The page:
Let me tell you story about a Little Red Hen. This is a story that has a moral, only I’m not quite sure what it is.

Once upon a time there was a Ladybird book about a little red hen and some grains of wheat. You probably remember the story. The hen wants to make a loaf of bread and asks her farmyard companions to help her. “Not I” says the cat “Not I” said the mouse. “Not I” said pig.

Remember it?

Well like all the other Well-Loved Tales in this 1960s series, it was very popular. And then sometime in the 1970s a company approached Ladybird about translating the stories for the Arabic market.

A deal was struck but at some point someone realised that a few adjustments should be made to the stories for the new market. This particular story, for example, heavily featured a pig and it was pointed out that to Muslims (and some other cultures) pigs are regarded as impure and unhealthy.

The pig had to go. I first learned this story many years ago from the artist who had been drafted in to create overlays, turning the pig into a sheep.  It isn’t easy for a new illustrator to match the skill of illustrator Robert Lumley (who had a particular gift for portaying the most unlikely activitiy of fairly-tale animal characters in a believable way).  The pig was turned into a sheep and the resulting sheep looked rather odd and wooden in comparison, but the changes were made and the books were published and distributed.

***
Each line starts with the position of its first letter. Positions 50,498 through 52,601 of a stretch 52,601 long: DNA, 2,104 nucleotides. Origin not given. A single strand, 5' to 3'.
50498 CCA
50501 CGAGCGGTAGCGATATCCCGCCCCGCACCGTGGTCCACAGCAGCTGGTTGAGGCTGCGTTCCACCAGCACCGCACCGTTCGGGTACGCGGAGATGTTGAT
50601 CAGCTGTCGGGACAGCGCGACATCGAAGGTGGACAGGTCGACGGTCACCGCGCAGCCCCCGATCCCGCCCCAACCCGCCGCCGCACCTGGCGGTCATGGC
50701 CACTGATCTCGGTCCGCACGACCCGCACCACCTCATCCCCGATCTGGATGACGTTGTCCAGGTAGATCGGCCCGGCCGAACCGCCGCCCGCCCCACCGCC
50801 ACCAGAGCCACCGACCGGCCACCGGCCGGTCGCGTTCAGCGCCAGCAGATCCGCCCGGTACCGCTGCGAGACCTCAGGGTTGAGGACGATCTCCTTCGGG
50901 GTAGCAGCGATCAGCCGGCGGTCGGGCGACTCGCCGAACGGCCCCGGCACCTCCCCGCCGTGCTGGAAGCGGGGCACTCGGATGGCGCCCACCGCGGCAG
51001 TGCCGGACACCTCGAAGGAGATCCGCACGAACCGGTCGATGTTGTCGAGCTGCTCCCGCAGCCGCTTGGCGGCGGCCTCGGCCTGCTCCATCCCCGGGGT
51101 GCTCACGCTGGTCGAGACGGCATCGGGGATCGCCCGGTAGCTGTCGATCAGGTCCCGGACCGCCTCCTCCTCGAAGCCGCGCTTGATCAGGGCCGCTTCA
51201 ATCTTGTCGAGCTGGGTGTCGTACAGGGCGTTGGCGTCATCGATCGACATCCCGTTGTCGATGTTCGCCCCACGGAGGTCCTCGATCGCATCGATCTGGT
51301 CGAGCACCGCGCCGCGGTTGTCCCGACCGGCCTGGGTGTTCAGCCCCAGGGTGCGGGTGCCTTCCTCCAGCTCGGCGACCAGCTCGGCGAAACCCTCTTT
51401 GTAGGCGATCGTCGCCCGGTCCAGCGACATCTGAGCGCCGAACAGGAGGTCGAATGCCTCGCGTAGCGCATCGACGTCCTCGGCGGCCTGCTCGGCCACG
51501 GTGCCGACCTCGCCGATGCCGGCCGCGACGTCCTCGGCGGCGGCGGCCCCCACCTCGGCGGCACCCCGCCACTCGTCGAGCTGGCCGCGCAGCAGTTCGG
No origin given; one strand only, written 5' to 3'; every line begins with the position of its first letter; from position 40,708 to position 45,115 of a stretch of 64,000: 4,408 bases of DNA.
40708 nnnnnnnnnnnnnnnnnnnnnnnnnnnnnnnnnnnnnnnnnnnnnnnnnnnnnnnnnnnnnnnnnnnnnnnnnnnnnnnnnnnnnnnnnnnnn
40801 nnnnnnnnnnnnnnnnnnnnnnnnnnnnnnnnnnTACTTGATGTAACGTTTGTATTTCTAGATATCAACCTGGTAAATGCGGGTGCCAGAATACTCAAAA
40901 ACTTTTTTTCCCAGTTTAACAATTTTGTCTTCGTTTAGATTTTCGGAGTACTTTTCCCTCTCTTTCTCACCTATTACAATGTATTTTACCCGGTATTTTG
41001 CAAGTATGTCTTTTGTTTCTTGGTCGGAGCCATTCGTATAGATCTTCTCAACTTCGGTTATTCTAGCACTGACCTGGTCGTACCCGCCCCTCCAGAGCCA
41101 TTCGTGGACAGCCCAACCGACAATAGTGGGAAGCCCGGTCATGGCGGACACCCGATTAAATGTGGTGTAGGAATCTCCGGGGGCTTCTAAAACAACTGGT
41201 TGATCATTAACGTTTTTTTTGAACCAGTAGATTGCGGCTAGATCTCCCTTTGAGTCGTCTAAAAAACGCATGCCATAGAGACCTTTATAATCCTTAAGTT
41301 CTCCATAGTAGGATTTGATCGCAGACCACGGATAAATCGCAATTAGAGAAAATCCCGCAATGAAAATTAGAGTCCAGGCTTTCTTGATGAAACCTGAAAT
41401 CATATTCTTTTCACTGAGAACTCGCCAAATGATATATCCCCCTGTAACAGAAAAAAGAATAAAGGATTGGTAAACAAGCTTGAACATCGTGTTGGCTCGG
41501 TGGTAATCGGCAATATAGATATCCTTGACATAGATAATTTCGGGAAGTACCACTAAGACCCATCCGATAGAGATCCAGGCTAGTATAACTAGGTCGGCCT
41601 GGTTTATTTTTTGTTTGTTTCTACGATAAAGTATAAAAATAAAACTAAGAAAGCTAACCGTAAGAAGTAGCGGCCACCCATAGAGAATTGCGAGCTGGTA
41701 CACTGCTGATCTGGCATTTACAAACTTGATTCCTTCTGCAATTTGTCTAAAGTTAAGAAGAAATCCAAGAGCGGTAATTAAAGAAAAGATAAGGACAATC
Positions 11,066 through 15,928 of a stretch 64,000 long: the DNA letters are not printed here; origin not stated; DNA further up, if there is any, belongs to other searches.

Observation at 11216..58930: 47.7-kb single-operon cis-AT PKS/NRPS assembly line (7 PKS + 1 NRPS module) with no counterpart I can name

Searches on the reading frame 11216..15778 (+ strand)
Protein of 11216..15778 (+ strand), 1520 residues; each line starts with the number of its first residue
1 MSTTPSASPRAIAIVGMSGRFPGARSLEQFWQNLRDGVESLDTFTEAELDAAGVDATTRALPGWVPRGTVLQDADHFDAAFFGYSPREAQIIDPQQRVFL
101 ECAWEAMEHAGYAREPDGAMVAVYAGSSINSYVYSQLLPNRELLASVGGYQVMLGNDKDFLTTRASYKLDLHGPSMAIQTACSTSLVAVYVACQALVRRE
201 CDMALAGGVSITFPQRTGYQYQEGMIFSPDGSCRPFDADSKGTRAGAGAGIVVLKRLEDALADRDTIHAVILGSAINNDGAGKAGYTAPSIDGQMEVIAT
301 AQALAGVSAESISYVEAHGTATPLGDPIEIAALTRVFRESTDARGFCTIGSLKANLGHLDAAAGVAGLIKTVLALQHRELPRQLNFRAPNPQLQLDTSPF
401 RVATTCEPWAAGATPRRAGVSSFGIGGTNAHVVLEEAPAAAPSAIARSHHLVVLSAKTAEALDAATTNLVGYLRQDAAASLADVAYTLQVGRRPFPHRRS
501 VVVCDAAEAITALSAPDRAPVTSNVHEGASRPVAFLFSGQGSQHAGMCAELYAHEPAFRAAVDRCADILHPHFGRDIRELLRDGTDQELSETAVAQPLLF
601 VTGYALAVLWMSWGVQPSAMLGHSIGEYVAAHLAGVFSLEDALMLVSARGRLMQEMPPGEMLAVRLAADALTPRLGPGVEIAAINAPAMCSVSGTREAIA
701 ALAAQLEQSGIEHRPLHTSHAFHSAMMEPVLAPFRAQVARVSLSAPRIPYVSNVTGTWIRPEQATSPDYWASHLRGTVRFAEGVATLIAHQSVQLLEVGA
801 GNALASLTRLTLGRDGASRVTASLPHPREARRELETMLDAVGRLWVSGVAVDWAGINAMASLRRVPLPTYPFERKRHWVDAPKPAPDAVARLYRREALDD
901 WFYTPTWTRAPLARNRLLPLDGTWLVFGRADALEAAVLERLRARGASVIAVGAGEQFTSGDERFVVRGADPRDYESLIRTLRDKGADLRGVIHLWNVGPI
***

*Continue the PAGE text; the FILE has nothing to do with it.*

Ladybird books Little Red Hen - the original Robert Lumley artwork

The Little Red Hen and the Grains of Wheat

Shortly after they were published, however, someone noticed that there were some sneaky little pigs, lurking within the complex pattern of the Well Loved Tales endpapers.  So another artist was called in and pigs become rabbits.  This change was made on all the WLT Ladybird books that were sold, not just those for particular markets, so that there could be no mix up.

Ladybird books used these endpapers on their Well Loved Tales seriesEndpaper rabbits

It took a few years before someone very sharp-eyed spotted yet another pig, just peeping out from behind the skirts of the old woman on the other side of the page.  That pig too had to go.  It became a cat.

And that, I have always thought, was where the story ended.  Until a few days ago.

I have a friend in Algeria who collects Ladybird books and who teaches English.  Sometimes he contacts me to ask me questions about the English language or about Ladybird.  When he contacted me recently, his question was about both.

“Helen, in English, is there any confusion between the idea of a pig and a sheep?”  he asked?

“No”, I replied.  “A pig is a pig and a sheep is a sheep.  Why do you ask?”

“Well,” he replied, “it’s always confused me why, in the Arabic version of  ‘The Little Red Hen’, the picture show a sheep – but the text talks about a pig!”

So after all that meticulous attention to detail … no one had told the translator!

“Who will remember to tell the translator?”

“Not I”, said the publisher.

“Not I”, said the distributor …